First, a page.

Most people have a schedule or timetable to be able to plan out their days. But if you have one for work, this’ll probably be the most hectic. Luckily, there’s a wealth of ways to help you manage your schedule and a lot of those solutions are available on shiny Apple devices. After paying $500 or more, surely an extra few to save you countless hours is worth it, right? Being able to have a clear view of what’s ahead will help to increase your productivity by reducing the time you need to work out what to do. Then you can just get started on what’s important: the work. A lot of my free time is spent writing for various causes. The biggest, coincidentally, are for the various Envato sites that I contribute to. Even since getting my iPad early last year, I’ve been trying to ﬁnd a viable timetabling app that’s oriented around tasks rather than events. Here’s my roundup of the ﬁve apps that I’ve found to be the best.
Sorted is a fairly simple, yet ingenious app for the iPad that serves as a checklist. You can add tasks to it with all only a title required. You can leave it at that or you can add notes, set priorities and schedule reminders. The highlight of this speciﬁc app is the role that priorities serve. You can create levels of priority in the settings (from a bank of many colours) and use these to easily identify the most — or least — important tasks. Sorted also allows you to create multiple task lists and navigate between them in a document view. This means you can create different checklists for different scenarios (home, work, etc.) or create lists on a day-by-day basis. Sorted is available for $0.99 in the App Store.
Todo is an iPhone and iPad (although separate binaries) app that offers task management in a Filofax-like design. The app does what it says, but wasn’t any favourable to me over Sorted. However, Todo offers a range of features over Sorted such as password protection, recurring events and syncing. Syncing co-operates with Microsoft Ofﬁce Outlook and Apple’s iCal app so it can ﬁt into your work ecosystem, too. Todo also offers the ability to create projects with sub-tasks so you can organize your goals even further. Unfortunately, all these extra features that Todo offers comes at a premium of $4.99 for either iPad or iPhone.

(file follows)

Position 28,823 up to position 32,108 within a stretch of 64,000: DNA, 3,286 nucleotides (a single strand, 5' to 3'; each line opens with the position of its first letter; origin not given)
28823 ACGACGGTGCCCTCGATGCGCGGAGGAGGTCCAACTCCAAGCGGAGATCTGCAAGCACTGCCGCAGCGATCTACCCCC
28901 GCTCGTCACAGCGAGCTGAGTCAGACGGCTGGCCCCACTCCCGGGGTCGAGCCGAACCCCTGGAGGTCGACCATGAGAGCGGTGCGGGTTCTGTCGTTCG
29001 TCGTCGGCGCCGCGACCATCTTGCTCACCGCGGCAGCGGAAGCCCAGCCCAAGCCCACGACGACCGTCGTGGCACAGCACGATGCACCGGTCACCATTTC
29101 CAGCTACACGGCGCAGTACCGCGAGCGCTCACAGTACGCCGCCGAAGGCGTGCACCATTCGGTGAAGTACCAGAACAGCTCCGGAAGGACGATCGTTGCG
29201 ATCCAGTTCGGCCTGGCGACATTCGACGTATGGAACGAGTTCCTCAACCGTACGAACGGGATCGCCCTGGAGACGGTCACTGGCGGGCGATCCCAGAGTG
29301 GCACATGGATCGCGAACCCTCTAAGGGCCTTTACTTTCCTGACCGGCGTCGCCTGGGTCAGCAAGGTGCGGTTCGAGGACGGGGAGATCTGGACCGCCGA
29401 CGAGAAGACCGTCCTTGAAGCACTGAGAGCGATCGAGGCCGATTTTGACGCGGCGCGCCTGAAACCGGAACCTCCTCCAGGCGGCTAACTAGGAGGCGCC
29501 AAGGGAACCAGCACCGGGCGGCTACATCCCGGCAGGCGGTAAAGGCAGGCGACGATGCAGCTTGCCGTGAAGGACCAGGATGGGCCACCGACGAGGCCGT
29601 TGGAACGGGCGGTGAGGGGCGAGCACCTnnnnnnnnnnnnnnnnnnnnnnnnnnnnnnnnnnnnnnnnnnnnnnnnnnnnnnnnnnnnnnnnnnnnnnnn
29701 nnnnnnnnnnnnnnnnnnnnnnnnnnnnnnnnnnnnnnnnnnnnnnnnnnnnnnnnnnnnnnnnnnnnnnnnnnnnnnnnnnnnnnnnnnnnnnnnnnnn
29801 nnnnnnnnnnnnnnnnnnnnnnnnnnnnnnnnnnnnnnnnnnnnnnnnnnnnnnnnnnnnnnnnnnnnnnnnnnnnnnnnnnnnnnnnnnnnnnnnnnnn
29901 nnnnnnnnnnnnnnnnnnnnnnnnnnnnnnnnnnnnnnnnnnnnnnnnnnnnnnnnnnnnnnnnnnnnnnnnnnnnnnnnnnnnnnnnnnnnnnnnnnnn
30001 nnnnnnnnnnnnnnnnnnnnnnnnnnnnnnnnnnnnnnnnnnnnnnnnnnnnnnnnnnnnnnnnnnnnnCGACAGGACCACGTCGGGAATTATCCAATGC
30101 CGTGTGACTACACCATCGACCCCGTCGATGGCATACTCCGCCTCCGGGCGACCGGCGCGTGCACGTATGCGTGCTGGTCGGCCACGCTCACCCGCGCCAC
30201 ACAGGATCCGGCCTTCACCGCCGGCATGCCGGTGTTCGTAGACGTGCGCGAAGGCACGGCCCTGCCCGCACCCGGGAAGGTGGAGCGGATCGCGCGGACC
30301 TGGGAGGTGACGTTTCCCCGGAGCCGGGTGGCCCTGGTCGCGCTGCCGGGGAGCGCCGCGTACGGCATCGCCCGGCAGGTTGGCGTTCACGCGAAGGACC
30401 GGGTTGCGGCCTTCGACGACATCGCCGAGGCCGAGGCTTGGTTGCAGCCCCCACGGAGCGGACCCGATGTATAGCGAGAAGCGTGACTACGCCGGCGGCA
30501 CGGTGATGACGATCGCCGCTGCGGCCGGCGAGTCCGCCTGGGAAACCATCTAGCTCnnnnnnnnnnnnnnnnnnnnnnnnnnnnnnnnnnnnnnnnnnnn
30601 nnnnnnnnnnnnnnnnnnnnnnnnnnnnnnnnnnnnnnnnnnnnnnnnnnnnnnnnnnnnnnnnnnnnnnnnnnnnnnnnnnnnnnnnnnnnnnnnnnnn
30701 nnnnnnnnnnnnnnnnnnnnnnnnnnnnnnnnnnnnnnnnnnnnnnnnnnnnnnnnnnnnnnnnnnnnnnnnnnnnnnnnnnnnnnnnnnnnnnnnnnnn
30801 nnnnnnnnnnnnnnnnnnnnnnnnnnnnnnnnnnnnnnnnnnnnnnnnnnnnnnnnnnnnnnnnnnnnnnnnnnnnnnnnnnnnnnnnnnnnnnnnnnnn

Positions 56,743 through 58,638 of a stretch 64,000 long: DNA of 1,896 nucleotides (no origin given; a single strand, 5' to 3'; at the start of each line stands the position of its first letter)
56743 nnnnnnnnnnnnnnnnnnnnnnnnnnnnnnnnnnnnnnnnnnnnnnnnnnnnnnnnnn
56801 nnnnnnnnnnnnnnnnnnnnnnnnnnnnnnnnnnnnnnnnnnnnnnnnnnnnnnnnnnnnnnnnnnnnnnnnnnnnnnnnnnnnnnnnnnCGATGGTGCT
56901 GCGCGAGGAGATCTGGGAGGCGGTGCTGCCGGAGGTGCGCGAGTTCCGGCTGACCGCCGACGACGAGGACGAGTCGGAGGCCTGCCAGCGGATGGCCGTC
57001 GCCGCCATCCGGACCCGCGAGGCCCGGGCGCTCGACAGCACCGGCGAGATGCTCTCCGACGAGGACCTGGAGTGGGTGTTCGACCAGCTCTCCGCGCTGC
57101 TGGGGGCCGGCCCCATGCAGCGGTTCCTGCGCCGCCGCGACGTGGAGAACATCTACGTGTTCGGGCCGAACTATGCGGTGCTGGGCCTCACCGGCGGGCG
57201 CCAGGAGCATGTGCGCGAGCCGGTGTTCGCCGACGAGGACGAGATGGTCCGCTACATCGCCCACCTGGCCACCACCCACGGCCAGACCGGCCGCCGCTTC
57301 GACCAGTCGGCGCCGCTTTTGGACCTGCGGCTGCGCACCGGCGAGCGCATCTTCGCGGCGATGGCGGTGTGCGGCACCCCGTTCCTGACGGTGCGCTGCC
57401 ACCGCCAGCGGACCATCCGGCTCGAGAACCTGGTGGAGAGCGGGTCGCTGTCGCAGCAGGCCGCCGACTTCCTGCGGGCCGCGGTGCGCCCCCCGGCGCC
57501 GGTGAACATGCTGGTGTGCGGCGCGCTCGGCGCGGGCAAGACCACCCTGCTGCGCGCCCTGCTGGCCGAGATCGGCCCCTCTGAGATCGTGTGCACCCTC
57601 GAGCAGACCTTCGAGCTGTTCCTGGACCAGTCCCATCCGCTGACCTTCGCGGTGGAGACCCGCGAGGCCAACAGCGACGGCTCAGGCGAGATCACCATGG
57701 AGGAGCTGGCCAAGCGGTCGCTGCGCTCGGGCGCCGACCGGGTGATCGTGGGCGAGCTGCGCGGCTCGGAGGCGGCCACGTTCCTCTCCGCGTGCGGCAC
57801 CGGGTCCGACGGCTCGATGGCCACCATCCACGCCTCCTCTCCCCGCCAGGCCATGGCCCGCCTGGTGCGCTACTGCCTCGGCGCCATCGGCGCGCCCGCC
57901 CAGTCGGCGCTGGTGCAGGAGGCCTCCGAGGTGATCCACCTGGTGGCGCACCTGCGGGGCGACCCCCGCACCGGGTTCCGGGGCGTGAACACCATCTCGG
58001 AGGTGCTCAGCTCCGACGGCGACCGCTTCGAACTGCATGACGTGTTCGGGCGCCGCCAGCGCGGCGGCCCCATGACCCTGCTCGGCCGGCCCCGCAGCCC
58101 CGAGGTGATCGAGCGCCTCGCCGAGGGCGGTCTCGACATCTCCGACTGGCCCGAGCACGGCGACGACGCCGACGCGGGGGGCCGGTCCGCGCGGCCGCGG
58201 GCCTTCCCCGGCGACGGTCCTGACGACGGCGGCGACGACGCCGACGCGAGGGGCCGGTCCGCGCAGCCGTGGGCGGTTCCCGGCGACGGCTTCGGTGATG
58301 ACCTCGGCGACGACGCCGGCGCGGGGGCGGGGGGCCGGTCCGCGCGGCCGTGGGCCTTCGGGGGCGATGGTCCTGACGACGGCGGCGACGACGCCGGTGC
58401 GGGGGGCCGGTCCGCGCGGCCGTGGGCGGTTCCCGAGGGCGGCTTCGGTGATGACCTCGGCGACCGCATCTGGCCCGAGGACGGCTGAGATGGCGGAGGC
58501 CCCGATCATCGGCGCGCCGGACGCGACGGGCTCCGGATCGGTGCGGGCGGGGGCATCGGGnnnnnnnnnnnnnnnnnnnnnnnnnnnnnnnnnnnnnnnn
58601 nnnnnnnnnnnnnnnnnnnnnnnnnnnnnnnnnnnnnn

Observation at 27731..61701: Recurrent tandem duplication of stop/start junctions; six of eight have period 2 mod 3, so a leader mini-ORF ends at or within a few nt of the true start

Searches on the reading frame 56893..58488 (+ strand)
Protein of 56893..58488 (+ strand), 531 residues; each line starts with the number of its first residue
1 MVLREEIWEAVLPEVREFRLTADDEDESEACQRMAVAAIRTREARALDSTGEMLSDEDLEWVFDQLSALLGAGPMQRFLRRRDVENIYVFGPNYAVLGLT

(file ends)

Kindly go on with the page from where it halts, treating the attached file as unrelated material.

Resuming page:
Things is a popular Mac app which migrated onto the iOS platform for both the iPhone and iPad. On the iPad, the app is just beautiful — being one of my favourite apps by design. Most the features available in Things are also available in Todo (above) but the interface means it reigns over Todo. Things also features syncing back to the desktop Mac app, which is sold separately. This app is among the most expensive available, priced at $19.99 in the App Store with the iPhone version priced at $9.99.
4. iStudiez Pro
iStudiez is an app aimed at students, but the app can easily be adapted to suit anyone who has a recurring schedule. There is two main features of this app: schedules and assignments. The schedule option allows you to setup a recurring timetable and factor in semesters and holidays. These can be utilised in a work environment too, if you want to factor in something like a Christmas break. The “assignments view” is the task management feature that allows you to set up homework (or just tasks) and add reminders in for them. The interesting part of this is you can assign work to a course you have setup in the schedule view. This is yet another feature that can be adapted to a work environment. iStudiez also has a nice, custom user interface that’s clearly aimed at the education environment (with book and chalkboard backgrounds). The app is optimized for both for the iPhone and iPad for $2.99. If you’re looking for an iPhone app in this realm, take a close look at this, as the iPhone version also differs from the default UI to bring a fresh spin in terms of interface.
5. Easy Note
Easy Note is certainly not the most functional on this list, but I thought it would be best to include a free option for the cost-effective worker. Easy Note is a very simple app that is similar to Sorted in functionality, but not in design. In fact, Easy Note does not differentiate at all from the iPad’s default user interface. Easy Note is very simple what it does: add tasks, set its priority and date and then check them off.Easy Note is great if you just want something quick and easy that allows you to save money by removing any sort of custom user interface, such as those employed by Things and Todo. You can, however, actually add photos to tasks — something that isn’t featured in the other apps discussed here. Easy Note is available for free in the App Store.
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